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Tears among Tinsel

Christmas is a happy time, a glad time, for the majority of us. Some, though, face the holiday without a loved one for the first time; indeed, many, many families will see the death of a loved one on Christmas Day itself. We do well to think of such as these with compassion this holiday.

The birth of Christ was attended by such sorrow and loss. Matthew 2:16-18 records the murder of children by Herod in his attempt to destroy the infant Jesus. Church tradition in the East holds 14,000 boys under the age of two were brutally murdered by the mad king. We call these the Holy Innocents, and they are occasionally held up as the first Christian martyrs, the first people to ever die for Jesus Christ. To me, one of the saddest verses in the Bible is Matt. 2:18, and it is difficult to read it without tears: "A voice is heard in Ramah, weeping and great mourning, Rachel weeping for her children, and refused to be comforted, because they are not."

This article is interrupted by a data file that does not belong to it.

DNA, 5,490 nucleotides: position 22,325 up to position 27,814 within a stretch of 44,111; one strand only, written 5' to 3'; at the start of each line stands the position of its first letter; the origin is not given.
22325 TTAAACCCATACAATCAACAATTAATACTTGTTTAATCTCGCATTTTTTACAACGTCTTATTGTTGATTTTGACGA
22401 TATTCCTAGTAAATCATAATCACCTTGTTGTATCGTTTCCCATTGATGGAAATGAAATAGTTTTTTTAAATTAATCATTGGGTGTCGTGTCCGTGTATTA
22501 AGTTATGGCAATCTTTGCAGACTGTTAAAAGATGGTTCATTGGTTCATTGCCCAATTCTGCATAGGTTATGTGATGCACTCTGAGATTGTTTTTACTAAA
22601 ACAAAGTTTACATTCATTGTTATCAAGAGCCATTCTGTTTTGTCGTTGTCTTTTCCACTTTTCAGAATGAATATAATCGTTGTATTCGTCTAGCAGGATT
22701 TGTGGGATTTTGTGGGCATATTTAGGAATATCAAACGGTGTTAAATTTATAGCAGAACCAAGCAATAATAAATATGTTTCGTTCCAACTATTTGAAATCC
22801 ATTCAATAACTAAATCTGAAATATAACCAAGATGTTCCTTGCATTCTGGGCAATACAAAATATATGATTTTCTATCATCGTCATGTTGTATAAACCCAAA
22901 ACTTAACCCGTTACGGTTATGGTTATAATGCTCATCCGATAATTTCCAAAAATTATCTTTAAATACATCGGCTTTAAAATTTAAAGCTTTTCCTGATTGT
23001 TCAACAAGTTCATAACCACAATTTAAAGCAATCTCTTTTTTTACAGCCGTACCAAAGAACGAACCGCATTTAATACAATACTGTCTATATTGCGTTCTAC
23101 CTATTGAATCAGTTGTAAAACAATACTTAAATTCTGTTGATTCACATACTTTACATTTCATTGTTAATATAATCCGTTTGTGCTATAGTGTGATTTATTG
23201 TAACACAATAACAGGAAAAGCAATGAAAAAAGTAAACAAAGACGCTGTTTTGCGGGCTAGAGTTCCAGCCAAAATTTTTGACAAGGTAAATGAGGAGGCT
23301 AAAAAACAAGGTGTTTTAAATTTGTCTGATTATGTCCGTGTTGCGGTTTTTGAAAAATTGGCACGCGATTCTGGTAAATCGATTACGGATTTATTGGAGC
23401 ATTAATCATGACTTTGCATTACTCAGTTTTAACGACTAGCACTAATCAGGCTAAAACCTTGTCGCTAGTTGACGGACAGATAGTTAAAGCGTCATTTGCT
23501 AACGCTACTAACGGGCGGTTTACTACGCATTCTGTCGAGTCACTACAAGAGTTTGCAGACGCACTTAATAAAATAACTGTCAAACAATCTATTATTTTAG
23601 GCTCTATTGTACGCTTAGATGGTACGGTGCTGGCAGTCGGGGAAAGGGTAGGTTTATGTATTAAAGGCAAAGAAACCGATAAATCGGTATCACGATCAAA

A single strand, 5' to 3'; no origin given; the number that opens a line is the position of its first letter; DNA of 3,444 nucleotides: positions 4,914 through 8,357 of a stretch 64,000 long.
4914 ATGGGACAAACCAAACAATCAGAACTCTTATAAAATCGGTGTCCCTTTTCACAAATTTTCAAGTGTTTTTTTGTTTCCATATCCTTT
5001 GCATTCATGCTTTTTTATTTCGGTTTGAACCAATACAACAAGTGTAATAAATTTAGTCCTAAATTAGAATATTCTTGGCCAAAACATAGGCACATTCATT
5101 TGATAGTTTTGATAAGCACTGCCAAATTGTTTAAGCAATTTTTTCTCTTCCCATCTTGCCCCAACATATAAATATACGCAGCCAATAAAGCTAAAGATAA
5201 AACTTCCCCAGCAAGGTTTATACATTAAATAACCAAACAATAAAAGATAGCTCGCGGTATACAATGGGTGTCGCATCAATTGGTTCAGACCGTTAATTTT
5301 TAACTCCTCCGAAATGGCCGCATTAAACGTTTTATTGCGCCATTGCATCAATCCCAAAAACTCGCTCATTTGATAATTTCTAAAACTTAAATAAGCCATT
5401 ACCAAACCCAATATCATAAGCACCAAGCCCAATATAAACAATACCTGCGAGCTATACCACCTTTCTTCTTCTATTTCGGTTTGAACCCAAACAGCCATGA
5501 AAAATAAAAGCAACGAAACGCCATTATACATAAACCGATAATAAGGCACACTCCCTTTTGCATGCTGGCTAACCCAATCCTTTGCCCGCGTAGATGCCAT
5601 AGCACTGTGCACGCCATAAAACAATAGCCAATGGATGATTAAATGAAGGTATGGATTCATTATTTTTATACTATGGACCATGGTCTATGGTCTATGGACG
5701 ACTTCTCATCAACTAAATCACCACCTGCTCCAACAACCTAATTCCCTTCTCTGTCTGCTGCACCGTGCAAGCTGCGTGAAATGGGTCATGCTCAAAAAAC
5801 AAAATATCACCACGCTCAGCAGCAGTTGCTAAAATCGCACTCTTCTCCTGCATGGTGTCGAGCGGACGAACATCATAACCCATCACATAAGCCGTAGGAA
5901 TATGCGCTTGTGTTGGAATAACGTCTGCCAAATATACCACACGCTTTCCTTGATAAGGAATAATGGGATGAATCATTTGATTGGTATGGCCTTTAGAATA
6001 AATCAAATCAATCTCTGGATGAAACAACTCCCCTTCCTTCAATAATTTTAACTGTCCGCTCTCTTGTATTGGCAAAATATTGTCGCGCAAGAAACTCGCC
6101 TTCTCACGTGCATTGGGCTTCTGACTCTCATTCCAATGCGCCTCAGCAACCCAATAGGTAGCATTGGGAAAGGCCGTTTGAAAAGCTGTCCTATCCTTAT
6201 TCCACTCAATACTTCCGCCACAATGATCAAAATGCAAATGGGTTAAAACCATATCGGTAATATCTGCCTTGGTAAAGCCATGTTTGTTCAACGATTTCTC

"They are not" is a simple yet poignant phrase. The Holy Innocents were dead; they existed on earth no more. It's tempting (and perhaps natural) to think of our own beloved dead in this way; they simply are not. But nothing could be further from the truth. One day, I will meet the Holy Innocents. One day, we will all meet those we loved who died in Christ. Their immortal souls will exist eternally, and we will go to them. They are, just as we are. This is the hope offered by the Christ Child: an end to mourning, no more tears among the tinsel. Eternal life, paradise, heaven. A place we will always be.

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